Having said, this, I must say that the vigorous nature of the debate at the Session indicates that delegates were alert to the issues and took their task seriously. This is a good sign for the health of the Church. Also, the fact that there were concerns in some of the gender-neutral revisions equally suggests that though the Wednesday vote on women’s ordination had not yet taken place, delegates were fully alert to that subject. Finally, establishing the principles of the Bible, underscored by the writings of Ellen G. White, as the grounds for discussion sent a strong message that the world Church intends to be faithful to the Lord.


Now that we've seen the changes in the Fundamental Beliefs, we can now move on to discuss the “fine prints” in changes in our Church Manual. How would changes in the Manual speak to the issue of women’s ordination—the BIG issue that seem to lurk behind all discussions? To this, we shall turn our attention in the next post. Hopefully, that discussion (together with the previous ones on "fine prints") will provide guidelines on what to do in the aftermath of the world Church’s No vote on women’s ordination.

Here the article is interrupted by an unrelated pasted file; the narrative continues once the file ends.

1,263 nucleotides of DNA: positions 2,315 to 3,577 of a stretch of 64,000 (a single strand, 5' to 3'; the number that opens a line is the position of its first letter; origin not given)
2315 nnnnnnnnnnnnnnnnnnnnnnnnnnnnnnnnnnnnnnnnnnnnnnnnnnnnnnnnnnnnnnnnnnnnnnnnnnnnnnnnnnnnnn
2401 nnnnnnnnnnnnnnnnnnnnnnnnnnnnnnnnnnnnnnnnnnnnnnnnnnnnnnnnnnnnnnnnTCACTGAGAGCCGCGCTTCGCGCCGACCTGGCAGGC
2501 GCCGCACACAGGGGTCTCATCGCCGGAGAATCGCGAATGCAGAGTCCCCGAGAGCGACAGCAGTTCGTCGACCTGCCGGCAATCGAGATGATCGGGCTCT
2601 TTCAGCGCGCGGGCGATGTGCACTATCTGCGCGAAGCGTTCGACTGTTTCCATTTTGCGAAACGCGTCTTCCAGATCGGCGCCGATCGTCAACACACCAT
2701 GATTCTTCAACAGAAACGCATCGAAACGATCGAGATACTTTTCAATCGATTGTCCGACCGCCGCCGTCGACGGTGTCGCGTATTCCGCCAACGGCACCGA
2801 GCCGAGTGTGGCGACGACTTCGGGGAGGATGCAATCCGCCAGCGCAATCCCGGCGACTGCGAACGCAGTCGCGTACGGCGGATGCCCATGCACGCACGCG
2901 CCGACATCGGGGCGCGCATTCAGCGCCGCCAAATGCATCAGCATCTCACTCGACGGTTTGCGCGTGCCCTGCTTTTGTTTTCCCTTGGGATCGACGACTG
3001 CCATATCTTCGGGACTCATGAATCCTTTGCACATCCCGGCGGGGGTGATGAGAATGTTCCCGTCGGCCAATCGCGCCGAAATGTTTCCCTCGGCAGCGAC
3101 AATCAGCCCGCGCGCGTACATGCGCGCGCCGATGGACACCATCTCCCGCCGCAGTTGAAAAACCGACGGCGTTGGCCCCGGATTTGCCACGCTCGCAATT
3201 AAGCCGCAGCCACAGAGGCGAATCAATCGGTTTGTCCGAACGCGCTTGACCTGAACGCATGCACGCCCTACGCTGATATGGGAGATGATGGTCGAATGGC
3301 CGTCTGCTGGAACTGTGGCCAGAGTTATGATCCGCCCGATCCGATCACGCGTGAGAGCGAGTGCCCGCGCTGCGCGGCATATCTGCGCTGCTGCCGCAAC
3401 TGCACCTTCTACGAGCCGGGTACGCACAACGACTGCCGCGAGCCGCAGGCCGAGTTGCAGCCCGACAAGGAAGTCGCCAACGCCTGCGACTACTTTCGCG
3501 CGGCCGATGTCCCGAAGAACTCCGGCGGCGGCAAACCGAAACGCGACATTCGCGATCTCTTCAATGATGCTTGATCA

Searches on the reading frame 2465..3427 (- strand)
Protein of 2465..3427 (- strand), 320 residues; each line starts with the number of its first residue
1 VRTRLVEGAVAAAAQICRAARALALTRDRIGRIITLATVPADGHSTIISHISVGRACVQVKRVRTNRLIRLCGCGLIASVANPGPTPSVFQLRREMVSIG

Next Report:

            “REVISIONS IN THE CHURCH MANUAL”—Dr.Pipim’s GC Session Report—Part 8


Previous Reports:

1. “At the GC Session:Why?”—Dr.Pipim's GC Session Report—Part 1


2. “Reflection On The FirstWeek—Dr. Pipim's GC Session Report—Part 2:


3. “Wednesday Was AlreadyPresent”—Dr. Pipim's GC Session Report—Part 3


4. “Something HasChanged”—Dr.Pipim’s GC Session Report—Part 4


5. “I Will Not BeSilent”—Dr.Pipim’s GC Session Report—Part 5


6. “Read the Fine Print”—Dr.Pipim’s GC Session Report—Part 6


7. “Changes In Our FundamentalBeliefs”—Dr.Pipim’s GC Session Report—Part 7



NOTE: The Seventh-day Adventist Church has for the fourth time rejected the ordination of women at a General Conference Session. From the GC session in days of our early pioneers, including EGW (1881) till recent times (GC sessions in 1990, 1995, and 2015), the Church has refused to approve women's ordination. But do you know the biblical and theological basis for the church’s longstanding position? Do you know why the Church can argue for the active participation of women in ministry and yet not encourage ordaining them? COURAGE provides you with the answers. It is arguably the clearest and most engaging work in the Church on the subject. Be informed of the facts, so you can give an intelligent answer to those who ask you. COURAGE is available as:


1. A FREE PDF download: 
2. Ebook & Softcover Book